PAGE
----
The remarkable story of the team which was brought back from the brink of closure and won both constructors and drivers championship in their first year under a new name is one that people will talk about for years. One of the best pieces of analysis I have found so far is on the BBC and is entitled The remarkable story of Brawn GP.
There is no doubt indeed that it is Brawn himself who has made the difference to this team. It is his leadership that has inspired and empowered his people. We would do well to study carefully what we can learn about leadership from this man. The Bible says go to the ant and learn, so we can surely learn from examples of good leadership out there in the secular world. Here is how the BBC write-up describes the almost miraculous effect of this mans leadership:
. . . pinning down exactly what makes the softly spoken 54-year-old Englishman the best technical manager in F1 is surprisingly difficult.”
“It’s amazing – it’s all very subtle,” says the Brawn insider. “It’s almost like you don’t know he’s doing it.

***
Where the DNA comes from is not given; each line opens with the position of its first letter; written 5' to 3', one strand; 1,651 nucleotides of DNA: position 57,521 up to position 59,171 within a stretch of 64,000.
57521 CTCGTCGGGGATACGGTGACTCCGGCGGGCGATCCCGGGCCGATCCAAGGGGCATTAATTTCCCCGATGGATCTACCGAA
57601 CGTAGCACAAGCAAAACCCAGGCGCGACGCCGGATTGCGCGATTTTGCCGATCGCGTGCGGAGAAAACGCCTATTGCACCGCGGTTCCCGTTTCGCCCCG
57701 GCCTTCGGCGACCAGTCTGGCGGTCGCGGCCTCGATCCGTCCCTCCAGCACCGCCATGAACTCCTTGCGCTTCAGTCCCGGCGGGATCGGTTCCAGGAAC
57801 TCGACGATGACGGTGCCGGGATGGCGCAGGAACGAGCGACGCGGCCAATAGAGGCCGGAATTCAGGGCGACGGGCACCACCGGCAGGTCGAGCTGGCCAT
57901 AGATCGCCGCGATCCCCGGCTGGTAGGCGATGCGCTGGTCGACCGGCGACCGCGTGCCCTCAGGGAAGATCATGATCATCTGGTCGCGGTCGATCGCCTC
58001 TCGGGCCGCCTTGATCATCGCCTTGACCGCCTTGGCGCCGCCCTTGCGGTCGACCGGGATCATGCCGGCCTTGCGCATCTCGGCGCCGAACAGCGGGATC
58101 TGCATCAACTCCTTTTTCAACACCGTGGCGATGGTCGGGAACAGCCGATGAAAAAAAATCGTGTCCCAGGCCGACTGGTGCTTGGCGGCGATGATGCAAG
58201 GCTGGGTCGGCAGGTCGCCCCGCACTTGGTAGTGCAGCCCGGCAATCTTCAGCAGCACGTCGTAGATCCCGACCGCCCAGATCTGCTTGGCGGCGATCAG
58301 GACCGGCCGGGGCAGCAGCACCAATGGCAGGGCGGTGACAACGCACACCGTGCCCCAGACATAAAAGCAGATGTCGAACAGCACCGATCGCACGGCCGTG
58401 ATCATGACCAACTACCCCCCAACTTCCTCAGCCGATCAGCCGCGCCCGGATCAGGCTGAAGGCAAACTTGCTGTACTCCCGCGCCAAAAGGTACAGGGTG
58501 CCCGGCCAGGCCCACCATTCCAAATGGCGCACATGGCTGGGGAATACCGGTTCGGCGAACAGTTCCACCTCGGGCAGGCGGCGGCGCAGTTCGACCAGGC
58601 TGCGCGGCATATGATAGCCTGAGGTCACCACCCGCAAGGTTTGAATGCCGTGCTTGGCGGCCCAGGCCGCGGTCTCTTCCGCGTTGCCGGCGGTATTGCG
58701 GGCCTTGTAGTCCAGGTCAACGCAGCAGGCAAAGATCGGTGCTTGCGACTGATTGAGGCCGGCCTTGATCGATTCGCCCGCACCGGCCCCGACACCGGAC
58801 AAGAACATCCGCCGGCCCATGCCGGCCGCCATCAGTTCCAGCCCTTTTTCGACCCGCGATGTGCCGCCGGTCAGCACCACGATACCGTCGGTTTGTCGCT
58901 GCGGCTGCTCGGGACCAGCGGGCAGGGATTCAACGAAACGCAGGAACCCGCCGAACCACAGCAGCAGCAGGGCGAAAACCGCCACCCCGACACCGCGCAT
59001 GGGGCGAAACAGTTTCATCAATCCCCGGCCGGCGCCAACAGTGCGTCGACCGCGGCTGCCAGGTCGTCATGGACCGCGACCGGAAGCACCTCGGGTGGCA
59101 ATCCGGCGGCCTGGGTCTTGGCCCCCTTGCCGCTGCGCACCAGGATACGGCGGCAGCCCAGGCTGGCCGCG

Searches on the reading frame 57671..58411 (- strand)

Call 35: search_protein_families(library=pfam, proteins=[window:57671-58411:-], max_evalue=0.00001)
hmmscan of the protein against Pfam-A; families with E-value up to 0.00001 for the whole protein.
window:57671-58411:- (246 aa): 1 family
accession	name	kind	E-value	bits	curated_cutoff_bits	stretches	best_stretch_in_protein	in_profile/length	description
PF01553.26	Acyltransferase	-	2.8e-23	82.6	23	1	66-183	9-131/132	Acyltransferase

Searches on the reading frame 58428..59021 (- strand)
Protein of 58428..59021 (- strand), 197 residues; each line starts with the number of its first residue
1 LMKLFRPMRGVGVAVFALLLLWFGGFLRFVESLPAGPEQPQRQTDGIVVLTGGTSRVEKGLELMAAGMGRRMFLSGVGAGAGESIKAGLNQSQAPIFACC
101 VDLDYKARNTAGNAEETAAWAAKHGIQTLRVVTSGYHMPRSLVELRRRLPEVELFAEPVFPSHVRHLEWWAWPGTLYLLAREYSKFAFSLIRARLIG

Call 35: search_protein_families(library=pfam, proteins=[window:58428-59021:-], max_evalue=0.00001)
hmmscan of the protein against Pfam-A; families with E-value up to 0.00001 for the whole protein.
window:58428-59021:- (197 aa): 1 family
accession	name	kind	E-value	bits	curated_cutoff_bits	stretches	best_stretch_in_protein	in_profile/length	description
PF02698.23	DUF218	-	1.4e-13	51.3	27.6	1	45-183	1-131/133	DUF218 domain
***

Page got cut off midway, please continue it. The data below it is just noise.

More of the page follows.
“He has meetings, and he talks about how he thinks things should be done in the future and so on, and because his reputation is second to none, you don’t question where it’s coming from. But he doesn’t come into the drawing office very much.
“He doesn’t tell everyone what to do, he just leaves us to get on with it. He’s not autocratic by any stretch of the imagination. He just gives people the confidence to do what they can do, and removes their concerns as they come up.
“The big thing is having the technical organisation he wants and letting them get on with it. It’s a strange thing, because it’s the same bunch of people who last year designed a dog.” READ MORE